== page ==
Just returned from a three day conference in San Francisco at the Intercontinental Hotel. They were lovely accommodations for the Encore.org conference. Encore.org is an organization of the booming demographic of individuals over the age of 65 working to make a significant impact and contribution to the nation.
It was the largest attended event yet as there were over 400 attendees (up 34% from last conference – in 2014) from across the nation and the world. Nearly 1/2 (34%) of the attendees were newcomers, and overall we represented 14 countries, 32 states, and encompassed four (4) generations.
Opening entertainment was IMPACT Repertory Theatre, under the direction of Jamal Joseph, who won a 2016 Purpose Prize. Justin Kauflin, Jazz pianist and Composer, told the moving story of his relationship to his mentor, Clark Terry. Justin graced us with his remarkable piano skills on Wednesday night at the SFJazz Center.
There were four (4) plenary sessions: Innovation and the Encore Effect, Growing Encore Across the U.S. and Globally, Disrupting Aging and the Longevity Opportunity, and the Future of Innovation. These were sessions held in the main ballroom with the majority of individuals in attendance.
There were also break out workshops where individuals gathered together in small groups sessions to discuss and deal with the challenges facing our nation socially, economically, locally or globally. Questions of whether there are non-profits to start, money to be earned or profits to be shared were bantered about. Often, more questions were raised than answered, but the dialogues were impactful.
There was a lot of energy around engaging the youth in the Encore4Youth project. The next generation is already turning 50 years old!
I found the opening plenary to be the most engaging with the CEO and President of IDEO, Tim Brown. He spent a lot of time talking about how much the Encore movement was similar to being a designer. He went on to say that what the designers do for companies is similar to what the individuals in the Encore movement must do for themselves and for each other. The movement requires innovation, developing capabilities, building businesses and a commitment to positive aging.
One of the major impacts of the event are the Purpose Prize awards given to individuals who are doing great things in their communities and the world. This year the prizes went to Laurie Ahern, Disability Rights International (www.driadvocacy.org); Patricia Hinnen, Capital Sisters International, (www.capitalsisters.org); Jamal Joseph, IMPACT Repertory Theatre, (www.impactreptheatre.org); Dr. Samuel Lupin, Housecalls for the Homebound (www.housecallsforthehomebound.com); Rev. Belle Mickelson, Dancing with the Spirit (www.dancingwiththespirit.org); and Laura Safer Espinoza and the Fair Food Standards Council (www.fairfoodstandards.org).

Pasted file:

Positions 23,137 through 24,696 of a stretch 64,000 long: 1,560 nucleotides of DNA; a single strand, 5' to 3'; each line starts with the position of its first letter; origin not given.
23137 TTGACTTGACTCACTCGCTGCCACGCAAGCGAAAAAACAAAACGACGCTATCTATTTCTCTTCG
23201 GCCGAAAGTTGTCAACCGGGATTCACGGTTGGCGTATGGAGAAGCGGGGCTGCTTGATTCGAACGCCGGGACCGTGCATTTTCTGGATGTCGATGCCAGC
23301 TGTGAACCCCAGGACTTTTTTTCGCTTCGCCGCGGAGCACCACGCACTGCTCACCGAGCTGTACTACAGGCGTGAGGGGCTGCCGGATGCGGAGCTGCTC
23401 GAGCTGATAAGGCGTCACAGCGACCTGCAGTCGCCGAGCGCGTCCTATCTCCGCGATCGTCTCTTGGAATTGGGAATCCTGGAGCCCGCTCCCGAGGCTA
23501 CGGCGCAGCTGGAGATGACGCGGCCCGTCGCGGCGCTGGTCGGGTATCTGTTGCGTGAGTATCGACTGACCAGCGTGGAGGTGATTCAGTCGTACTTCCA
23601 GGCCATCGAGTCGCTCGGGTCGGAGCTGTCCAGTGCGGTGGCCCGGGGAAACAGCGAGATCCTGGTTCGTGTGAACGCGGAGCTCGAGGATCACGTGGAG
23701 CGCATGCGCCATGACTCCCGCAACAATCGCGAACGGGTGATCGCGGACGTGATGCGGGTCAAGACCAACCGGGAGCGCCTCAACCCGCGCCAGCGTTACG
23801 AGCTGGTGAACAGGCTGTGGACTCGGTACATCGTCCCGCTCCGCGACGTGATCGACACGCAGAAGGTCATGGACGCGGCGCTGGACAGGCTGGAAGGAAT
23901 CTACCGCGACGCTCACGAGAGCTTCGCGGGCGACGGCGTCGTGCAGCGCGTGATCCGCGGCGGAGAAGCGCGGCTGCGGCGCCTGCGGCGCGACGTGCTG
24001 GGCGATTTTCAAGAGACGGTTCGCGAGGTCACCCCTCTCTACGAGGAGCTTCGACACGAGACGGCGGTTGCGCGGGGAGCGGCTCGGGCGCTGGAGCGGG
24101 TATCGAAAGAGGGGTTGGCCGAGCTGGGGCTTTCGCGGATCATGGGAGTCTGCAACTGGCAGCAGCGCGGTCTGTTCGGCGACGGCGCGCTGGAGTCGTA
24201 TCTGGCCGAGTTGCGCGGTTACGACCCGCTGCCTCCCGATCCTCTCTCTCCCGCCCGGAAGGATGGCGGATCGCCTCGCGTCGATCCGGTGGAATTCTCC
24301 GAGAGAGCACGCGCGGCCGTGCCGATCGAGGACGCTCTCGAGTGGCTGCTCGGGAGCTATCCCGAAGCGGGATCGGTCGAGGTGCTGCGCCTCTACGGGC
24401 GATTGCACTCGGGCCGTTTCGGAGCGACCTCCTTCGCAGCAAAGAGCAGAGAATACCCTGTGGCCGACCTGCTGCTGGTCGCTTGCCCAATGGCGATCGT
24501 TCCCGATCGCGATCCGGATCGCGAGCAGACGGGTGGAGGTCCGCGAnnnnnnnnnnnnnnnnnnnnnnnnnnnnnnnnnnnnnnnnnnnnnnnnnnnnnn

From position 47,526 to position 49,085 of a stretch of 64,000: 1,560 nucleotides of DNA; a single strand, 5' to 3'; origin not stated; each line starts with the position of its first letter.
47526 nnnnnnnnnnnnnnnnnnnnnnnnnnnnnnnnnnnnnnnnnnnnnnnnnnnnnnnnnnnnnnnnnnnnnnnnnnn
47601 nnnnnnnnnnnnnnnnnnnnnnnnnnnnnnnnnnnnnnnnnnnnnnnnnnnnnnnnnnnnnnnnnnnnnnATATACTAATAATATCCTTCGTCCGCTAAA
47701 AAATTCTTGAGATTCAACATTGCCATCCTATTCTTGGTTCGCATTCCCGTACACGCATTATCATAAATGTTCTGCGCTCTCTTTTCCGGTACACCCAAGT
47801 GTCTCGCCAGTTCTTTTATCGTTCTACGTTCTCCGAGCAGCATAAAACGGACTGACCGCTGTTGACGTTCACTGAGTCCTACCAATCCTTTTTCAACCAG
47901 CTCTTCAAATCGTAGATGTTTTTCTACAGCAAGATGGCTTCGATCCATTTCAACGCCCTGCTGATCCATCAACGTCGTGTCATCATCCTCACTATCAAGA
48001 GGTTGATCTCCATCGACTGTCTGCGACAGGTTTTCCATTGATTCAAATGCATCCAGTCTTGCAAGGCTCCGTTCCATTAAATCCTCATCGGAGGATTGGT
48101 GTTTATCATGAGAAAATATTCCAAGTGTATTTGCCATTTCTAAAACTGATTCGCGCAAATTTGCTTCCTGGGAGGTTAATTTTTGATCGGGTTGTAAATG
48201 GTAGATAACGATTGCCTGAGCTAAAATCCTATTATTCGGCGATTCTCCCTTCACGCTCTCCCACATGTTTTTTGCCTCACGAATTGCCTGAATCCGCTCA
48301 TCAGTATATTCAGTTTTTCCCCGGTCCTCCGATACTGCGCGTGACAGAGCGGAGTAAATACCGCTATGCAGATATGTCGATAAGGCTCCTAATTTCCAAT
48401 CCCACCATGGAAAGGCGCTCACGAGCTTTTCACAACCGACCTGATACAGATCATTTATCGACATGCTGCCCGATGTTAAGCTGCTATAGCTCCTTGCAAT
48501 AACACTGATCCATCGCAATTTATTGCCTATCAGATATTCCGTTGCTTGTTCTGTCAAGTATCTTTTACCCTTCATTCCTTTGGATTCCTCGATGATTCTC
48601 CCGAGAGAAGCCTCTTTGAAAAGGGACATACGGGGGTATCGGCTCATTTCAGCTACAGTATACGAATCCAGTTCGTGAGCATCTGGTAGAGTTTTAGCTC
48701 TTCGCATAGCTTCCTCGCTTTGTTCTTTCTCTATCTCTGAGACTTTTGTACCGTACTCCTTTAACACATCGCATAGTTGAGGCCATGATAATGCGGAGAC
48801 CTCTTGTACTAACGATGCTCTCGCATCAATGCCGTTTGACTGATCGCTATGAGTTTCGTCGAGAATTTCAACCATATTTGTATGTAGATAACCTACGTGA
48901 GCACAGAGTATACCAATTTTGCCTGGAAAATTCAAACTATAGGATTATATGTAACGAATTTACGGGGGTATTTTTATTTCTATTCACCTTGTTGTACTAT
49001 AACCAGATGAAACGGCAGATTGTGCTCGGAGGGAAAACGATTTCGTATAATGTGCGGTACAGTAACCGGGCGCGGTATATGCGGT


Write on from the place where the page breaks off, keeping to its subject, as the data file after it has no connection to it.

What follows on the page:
After 10 years, the Purpose Prize has now been passed on to AARP. The hope is that since AARP has a far greater reach and resources, it will make an even bigger impact on the individuals and the communities they serve. The announcement of AARP taking the Purpose Prize provided mixed reactions – but most of us realized that it would free up Encore.org and give them the opportunity to redirect their own contributions.
Hopefully, this will also give them money and incentive to address one of the challenges that I spoke about at length at the breakfast table conversations – the issue of those who can afford to volunteer versus individuals who need to work much longer than they had anticipated. It was a hot topic around the room and I suspect Encore.org will be addressing it throughout this next year.
Another challenge I see with the Encore.org movement is the dearth of any real diversity – there are never more than a handful of men or women of color. I personally think this particular event priced several people out of participating. (I thought the last conference was more affordable.) It will continue to be something that Encore.org needs to think about as they go forward if they don’t want to become an elite organization with no thought to the culturally diverse community they are professing to serve.
One of the highlights were the Eisner Prizes for Intergenerational Excellence. One is a Lifetime Achievement Award that went to Generations United (www.gu.org) which was well deserved. And I thoroughly appreciated the award that went to the L.A. Kitchen (www.lakitchen.org) for connecting adults aging out of foster care and adults recently released from prison in a culinary job training project.
And my all-time favorite was the talk given by Ai-jen Poo, Director of the National Domestic Workers Alliance and the Caring Across Generations Campaign with the accompanying heartfelt video of seniors caring for seniors. #Encore2016